I have an issue with staring. I do it too often. I am not discrete. Some call it embarrassing. I call it people watching. When I get a stare in return, I don't look away. I snap a photo.
There is a moment in the BBC series of Pride and Prejudice where Elizabeth Bennet and Mr. Darcy share this "look" as she rides away from Pemberley in Episode 4. My family calls it "The Look".
All it is, really, is an attempt at a 180 degree (pronounced one-eighty, yes my grammar is correct) turn of the neck to look back at, well, Mr. Darcy. It's followed by a long gaze. The point is that she made the effort to look in spite of her body's positioning; she had to contort herself, stay in that position, and keep her gaze. The female protagonist was not simply facing this man. Life is never that simple, amiright?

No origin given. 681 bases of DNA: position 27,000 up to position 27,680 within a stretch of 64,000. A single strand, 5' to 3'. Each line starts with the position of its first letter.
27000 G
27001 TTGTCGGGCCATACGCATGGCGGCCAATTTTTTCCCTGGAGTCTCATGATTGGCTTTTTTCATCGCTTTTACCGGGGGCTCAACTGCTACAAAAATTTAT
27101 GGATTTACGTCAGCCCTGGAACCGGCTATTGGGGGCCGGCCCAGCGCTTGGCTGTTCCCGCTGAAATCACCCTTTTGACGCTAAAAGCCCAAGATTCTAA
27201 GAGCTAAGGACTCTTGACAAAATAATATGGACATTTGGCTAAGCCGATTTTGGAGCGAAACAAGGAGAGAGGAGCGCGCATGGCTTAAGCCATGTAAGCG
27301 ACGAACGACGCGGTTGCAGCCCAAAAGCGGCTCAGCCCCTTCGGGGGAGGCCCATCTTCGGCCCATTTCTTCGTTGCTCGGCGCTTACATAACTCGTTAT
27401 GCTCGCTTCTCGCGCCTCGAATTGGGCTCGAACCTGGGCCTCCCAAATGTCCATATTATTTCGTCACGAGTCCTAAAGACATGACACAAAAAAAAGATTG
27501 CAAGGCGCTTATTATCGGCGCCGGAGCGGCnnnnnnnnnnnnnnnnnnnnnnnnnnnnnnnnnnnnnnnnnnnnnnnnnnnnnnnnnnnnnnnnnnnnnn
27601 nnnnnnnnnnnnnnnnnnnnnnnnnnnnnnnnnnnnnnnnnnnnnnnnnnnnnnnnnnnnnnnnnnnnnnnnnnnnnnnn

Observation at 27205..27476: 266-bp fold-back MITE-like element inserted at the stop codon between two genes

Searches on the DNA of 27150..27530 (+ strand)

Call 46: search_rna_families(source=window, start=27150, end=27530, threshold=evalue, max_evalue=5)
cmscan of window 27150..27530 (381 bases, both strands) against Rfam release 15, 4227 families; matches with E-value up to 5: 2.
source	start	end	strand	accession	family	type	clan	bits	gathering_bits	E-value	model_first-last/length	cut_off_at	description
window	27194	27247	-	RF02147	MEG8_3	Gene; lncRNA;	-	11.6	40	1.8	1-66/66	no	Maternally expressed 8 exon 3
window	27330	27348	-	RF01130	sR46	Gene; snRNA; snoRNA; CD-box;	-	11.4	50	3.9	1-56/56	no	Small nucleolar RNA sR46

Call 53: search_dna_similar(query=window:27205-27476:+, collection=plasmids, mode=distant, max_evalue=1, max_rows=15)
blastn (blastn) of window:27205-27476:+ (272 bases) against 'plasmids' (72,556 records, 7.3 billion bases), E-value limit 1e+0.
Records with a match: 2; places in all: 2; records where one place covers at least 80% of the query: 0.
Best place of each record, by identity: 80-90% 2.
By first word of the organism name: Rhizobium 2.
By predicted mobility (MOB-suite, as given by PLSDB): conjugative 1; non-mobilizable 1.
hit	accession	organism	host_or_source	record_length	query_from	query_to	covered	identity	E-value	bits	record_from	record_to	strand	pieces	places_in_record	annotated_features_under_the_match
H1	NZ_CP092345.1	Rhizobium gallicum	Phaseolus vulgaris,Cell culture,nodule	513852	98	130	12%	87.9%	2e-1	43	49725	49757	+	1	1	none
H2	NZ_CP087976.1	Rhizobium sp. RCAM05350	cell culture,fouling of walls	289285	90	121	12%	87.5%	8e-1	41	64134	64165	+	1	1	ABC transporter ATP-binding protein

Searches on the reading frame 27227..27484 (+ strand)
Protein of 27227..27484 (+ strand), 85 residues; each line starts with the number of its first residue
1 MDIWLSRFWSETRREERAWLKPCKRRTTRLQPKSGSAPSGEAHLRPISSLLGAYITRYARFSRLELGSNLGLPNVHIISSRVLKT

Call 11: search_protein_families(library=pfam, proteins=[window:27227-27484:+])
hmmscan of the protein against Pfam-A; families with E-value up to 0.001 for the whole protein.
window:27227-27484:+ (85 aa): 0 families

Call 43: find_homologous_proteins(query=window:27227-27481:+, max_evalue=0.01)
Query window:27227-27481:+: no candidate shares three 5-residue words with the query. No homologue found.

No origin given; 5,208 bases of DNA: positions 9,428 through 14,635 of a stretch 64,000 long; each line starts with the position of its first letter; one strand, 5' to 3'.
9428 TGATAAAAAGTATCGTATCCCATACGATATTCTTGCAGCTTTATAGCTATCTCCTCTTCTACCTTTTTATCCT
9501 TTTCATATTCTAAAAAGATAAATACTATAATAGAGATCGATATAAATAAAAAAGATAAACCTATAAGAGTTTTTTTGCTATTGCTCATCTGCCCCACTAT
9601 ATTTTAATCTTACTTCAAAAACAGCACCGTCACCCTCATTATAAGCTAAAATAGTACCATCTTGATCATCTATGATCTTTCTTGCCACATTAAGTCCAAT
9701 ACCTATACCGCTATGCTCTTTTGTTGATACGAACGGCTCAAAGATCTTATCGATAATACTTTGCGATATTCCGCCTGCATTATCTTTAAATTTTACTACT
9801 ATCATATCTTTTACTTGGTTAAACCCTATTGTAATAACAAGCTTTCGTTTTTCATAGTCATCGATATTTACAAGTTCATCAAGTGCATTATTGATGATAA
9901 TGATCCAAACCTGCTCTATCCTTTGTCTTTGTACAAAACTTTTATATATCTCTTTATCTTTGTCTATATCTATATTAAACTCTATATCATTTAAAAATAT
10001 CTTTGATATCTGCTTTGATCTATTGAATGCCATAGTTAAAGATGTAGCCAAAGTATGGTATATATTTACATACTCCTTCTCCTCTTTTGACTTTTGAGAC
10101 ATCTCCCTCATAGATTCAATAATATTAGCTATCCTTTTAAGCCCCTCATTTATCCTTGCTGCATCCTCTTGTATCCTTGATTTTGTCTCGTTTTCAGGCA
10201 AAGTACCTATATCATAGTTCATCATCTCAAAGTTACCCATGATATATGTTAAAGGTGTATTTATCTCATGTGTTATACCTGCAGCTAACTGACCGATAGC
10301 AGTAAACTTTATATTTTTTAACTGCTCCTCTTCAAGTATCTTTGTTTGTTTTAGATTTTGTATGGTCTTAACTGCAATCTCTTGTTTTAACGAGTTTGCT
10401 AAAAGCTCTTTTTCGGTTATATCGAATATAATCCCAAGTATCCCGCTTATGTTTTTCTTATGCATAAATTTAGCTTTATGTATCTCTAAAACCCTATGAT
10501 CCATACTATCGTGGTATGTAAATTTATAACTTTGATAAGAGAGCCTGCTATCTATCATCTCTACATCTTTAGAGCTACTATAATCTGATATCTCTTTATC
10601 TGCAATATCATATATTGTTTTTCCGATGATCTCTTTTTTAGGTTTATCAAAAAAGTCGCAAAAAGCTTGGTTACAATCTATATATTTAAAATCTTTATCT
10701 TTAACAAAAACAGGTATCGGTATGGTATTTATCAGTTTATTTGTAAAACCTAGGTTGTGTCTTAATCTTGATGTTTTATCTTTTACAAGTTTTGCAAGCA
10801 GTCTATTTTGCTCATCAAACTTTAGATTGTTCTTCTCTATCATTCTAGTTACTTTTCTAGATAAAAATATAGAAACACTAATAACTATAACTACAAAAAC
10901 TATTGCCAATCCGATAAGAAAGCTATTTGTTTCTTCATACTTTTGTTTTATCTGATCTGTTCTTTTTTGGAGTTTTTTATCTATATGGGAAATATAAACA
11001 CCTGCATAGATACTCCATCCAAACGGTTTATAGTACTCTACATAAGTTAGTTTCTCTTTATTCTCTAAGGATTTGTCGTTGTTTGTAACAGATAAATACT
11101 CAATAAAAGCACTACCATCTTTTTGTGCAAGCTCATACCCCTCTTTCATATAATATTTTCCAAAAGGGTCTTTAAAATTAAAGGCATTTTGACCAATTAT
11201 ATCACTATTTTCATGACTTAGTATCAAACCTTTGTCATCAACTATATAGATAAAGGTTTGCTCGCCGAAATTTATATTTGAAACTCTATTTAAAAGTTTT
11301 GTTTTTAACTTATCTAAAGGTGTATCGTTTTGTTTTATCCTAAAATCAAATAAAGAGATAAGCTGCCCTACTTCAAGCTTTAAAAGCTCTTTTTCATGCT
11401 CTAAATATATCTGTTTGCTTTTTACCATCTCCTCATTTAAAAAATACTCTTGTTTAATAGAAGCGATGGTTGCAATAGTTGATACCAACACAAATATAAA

And so, as cinematic as it is, this look is not too far from the truth of every day interactions. When we decided to look at another person, and really give them our attention, we make our minds and bodies do weird things. Maybe our bodies keep to a rhythm, one that started before 'the look' occurs, but one thing is for sure: it is no accident. It takes effort, and purpose, to stare someone down while continuing to make jewelry, drink wine (this one is especially hard!), or help customers.
Now, the man who chased me through a market in Italy, screaming at me to erase images I had just taken of him, probably didn't want to get to know me better. I regret staring at him. The fact of the matter is this: we shared a brief moment where the world stopped and our eyes interlocked.
The Look is a simple thing. It can mean anything or nothing. But it comes with an unspeakable knowledge that passes between two people: tension, confusion, longing, misunderstanding, why the hell are you looking at me. Such is 'The Look': when the gaze rests, the body moves, and the world keeps on its way.